AI And The IoT: Leveraging Digital Disruption

By Sani Theo

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This article discusses the combined applications of artificial intelligence (AI) and the Internet of Things (IoT) technologies, which are set to transform the modern industry and lead to a bright and promising future

Imagine a piece of wood doing amazing things using artificial intelligence (AI) and the Internet of Things (IoT)! This is exactly what mui smart wooden plank (Fig. 1) does. It is an interactive wood panel for smart home applications, created by a Japanese company and showcased recently at Consumer Electronics Show (CES) 2019, Las Vegas.

mui is an Internet-connected plank of wood with built-in microphone, touch-sensitive interface and Google Assistant. It can display information including weather, and also control Internet-connected devices and smart assistants. Its design interface includes elements of AI and the IoT. From metal (conductor) to semiconductor, and now to wood! Who knows, in the future, with the power of technologies such as AI and the IoT, your chairs and tables could become smart enough to start tracking your daily routines and activities.

Currently, AI and the IoT are the buzzwords in the industry. These technologies fascinate many researches and industries across the globe. A combination of these two technologies is revolutionary, and is set to transform the landscape of modern industry. The growth of both technologies will impact the industry, including its structures, transactions and practices.

These technologies will impact future businesses and help reduce global poverty, solve water shortage problems and improve agriculture productions. These will greatly benefit emerging countries like India and Africa. A smart connectivity ecosystem coupled with AI will be a disruptive force that will change the world in a big way. Almost everything will be smarter, including self-driving cars, smart homes and smart cities.

This article is not about the merits and demerits of AI and the IoT; rather, it is about the combined applications of these technologies, which are set to have a bright and promising future in transforming the modern industry. AI and the IoT work hand-in-hand in areas such as Big Data, edge computing, smart homes, automotive, healthcare, agriculture, manufacturing, wearables and military, among others.

Convergence of AI and the IoT

Before delving into AI’s and the IoT’s specific applications, let us first see the main differences between them and then their point of intersection.

mui smart wooden plank (Credit: www.kickstarter.com)
Fig. 1: mui smart wooden plank (Credit: www.kickstarter.com)

Broadly speaking, AI and the IoT are two different types of technologies. AI emphasises on making of intelligent machines work and react like human beings, including speech recognition, planning, problem solving and learning. It involves programming intelligence or making computers behave like humans. AI-powered devices try to imitate the natural intelligence of humans, mimicking the cognitive functions that humans use to perform tasks.

On the other hand, the IoT is the interworking of physical devices like sensors and actuators, which are able to communicate among themselves or with the external environment including cars, home appliances and human beings. The IoT involves extending Internet connectivity beyond standard devices, such as computers and smartphones, to any range of non-Internet-enabled physical devices and everyday objects. As per Wikipedia, the number of IoT devices increased 31 per cent year-over-year to 8.4 billion in 2017, and it is estimated that there will be 30 billion such devices by 2020.

The IoT can be found in wearable devices, smart homes, various modes of transportation, agriculture and manufacturing. With the explosion of IoT devices, unprecedented amounts of data generated by the IoT daily across the globe will have a huge impact across the entire Big Data universe.

Since data volume and complexity are growing everyday, the IoT Big Data has thrown new security challenges. One cannot easily distinguish between useful, harmful and redundant data. Collecting data is an easy process as compared to analysing it. To use data in a meaningful way, it must first be checked and processed with advanced tools (analytics and algorithms). This is where the role of AI comes in.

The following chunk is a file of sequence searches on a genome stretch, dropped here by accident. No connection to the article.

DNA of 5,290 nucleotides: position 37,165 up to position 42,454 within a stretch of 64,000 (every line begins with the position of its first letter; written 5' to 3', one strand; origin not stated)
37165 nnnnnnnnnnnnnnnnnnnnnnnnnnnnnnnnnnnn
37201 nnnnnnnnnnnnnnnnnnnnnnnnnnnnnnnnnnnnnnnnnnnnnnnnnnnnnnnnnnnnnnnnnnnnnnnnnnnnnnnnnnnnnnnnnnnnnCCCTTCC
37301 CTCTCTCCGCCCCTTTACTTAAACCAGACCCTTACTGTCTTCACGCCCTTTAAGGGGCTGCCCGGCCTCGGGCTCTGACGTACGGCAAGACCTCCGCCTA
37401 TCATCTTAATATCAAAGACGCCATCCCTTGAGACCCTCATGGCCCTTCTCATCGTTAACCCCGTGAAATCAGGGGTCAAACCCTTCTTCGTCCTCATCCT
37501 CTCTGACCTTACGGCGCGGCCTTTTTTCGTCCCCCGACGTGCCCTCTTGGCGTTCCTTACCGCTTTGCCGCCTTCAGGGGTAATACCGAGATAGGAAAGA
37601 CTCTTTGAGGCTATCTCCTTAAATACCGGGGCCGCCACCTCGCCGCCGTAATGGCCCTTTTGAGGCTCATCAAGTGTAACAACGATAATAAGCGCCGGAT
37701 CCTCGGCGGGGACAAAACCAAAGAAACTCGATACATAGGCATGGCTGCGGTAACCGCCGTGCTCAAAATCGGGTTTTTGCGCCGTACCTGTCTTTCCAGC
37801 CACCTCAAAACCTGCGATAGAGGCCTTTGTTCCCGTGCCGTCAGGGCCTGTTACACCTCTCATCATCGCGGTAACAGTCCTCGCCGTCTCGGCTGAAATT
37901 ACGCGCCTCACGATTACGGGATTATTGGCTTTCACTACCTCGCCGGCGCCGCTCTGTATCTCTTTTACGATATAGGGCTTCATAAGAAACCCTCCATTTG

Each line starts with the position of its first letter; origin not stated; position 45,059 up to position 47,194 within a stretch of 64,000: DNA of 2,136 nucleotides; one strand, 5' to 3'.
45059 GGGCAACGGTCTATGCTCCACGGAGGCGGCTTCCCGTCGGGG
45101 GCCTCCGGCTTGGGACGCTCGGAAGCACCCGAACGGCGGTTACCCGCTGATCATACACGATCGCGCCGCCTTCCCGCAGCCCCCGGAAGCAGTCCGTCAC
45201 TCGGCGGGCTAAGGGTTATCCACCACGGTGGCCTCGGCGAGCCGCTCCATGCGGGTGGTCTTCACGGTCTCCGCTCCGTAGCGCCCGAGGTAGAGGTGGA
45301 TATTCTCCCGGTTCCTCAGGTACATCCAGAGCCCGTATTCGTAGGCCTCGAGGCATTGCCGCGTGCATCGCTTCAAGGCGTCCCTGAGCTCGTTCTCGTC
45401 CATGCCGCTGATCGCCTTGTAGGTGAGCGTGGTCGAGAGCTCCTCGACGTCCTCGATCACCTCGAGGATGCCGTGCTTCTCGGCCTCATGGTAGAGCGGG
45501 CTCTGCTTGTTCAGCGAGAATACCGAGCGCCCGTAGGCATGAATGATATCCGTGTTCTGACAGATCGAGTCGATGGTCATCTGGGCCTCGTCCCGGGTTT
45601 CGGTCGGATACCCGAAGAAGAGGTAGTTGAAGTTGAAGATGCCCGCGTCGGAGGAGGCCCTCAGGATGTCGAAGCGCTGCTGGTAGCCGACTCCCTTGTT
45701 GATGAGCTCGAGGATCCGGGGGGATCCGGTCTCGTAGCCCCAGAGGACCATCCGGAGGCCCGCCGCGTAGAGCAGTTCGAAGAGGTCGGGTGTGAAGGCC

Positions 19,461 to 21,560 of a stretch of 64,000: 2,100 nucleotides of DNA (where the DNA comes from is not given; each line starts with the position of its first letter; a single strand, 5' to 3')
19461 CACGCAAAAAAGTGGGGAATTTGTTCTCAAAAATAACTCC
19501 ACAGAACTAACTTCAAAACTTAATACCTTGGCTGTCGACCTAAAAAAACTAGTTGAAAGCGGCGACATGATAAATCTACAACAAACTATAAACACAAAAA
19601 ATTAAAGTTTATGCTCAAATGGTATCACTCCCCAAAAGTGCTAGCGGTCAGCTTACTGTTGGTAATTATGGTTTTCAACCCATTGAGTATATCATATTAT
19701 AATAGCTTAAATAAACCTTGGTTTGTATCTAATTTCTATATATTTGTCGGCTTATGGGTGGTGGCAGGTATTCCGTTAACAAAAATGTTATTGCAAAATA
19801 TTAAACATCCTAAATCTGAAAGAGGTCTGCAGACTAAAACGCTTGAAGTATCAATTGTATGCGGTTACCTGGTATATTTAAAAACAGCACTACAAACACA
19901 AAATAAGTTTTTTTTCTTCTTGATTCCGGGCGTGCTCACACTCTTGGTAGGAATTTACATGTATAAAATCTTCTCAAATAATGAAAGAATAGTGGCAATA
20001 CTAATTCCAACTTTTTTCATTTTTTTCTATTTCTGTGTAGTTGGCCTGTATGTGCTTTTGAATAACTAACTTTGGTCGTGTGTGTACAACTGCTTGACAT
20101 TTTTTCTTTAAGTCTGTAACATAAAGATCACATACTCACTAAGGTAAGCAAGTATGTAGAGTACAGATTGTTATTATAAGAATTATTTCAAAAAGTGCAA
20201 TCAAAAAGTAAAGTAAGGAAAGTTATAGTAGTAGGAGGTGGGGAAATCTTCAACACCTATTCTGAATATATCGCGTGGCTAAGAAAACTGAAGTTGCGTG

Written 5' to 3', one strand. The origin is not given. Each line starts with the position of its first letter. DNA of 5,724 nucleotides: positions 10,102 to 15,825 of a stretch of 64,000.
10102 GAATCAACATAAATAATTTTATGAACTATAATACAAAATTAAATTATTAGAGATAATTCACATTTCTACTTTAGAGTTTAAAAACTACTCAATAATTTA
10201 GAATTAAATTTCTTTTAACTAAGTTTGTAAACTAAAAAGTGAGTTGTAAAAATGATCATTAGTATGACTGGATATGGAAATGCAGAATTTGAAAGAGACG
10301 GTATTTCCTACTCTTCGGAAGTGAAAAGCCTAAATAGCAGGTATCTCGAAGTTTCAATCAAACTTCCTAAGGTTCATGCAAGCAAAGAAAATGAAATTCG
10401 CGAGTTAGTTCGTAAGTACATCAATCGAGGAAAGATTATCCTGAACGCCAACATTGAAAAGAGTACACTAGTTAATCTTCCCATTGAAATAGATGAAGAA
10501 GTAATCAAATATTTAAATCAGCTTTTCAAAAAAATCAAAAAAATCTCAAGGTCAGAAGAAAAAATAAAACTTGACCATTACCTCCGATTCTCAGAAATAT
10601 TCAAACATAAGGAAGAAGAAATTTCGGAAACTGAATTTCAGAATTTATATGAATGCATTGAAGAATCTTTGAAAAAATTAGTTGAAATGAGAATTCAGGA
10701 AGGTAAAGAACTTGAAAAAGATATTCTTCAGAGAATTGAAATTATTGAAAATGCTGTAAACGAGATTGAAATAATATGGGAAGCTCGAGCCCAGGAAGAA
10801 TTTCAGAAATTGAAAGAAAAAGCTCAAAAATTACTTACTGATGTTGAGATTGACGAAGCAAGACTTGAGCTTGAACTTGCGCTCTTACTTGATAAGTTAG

AI often revolves around the use of simple to complex algorithms. Heaps of data can be managed and used efficiently and effectively using AI. Many vendors of IoT platform software are now offering integrated AI capabilities. IoT devices with AI could be a good combination to serve humankind in a better way.

AIOps—a new term coined by Gartner—is the outcome of disruptive technologies. AIOps platforms utilise Big Data, machine learning and other advanced analytics technologies to support and enhance IT operation processes, including monitoring, analysis, automation and service management. These platforms enable concurrent use of multiple data sources, data-collection methods, and analytical (real-time and deep) and presentation technologies.

Big Data

Big Data is the name given to huge volumes of data that can be analysed to get useful patterns and make business predictions. The IoT Big Data is found in many applications including predictive models, analysis, smart devices and machine learning.

AI is required to make sense of Big Data that is generated from various sensors. Hence, it becomes a prerequisite for an IoT system to work intelligently for analysing, collecting, manipulating and generating insights, from the enormous amount of data at high speed.

Edge computing

Edge computing is important in machine learning. It makes decisions by applying intelligence based on the deployed machine learning models. For example, IoT devices are deployed for monitoring gas pipelines. Here, costly human inspection is replaced by technology that can rapidly detect leakages or other anomalies, and automatically alert the concerned person(s) for appropriate action. In such cases, distributed computing at the edge can dramatically cut response times.

Edge computing architecture can be visualised using a three-tier architecture (Fig. 2). The first layer has local devices and applications, the second is the edge layer and the third is public cloud. Devices are sensors and actuators that are responsible for collecting data and controlling devices. These are connected to the cloud through the local edge computing layer.

Edge computing architecture (Credit: thenewstack.io)
Fig. 2: Edge computing architecture (Credit: thenewstack.io)

Many companies are investing in the convergence of the IoT and AI. For example, Microsoft is working on its vision for Intelligent Edge. Its Azure IoT Edge platform enables low-power devices to run containers and perform AI locally while retaining a connection to the cloud for management and modelling. Azure IoT Edge is an open source project available on Github.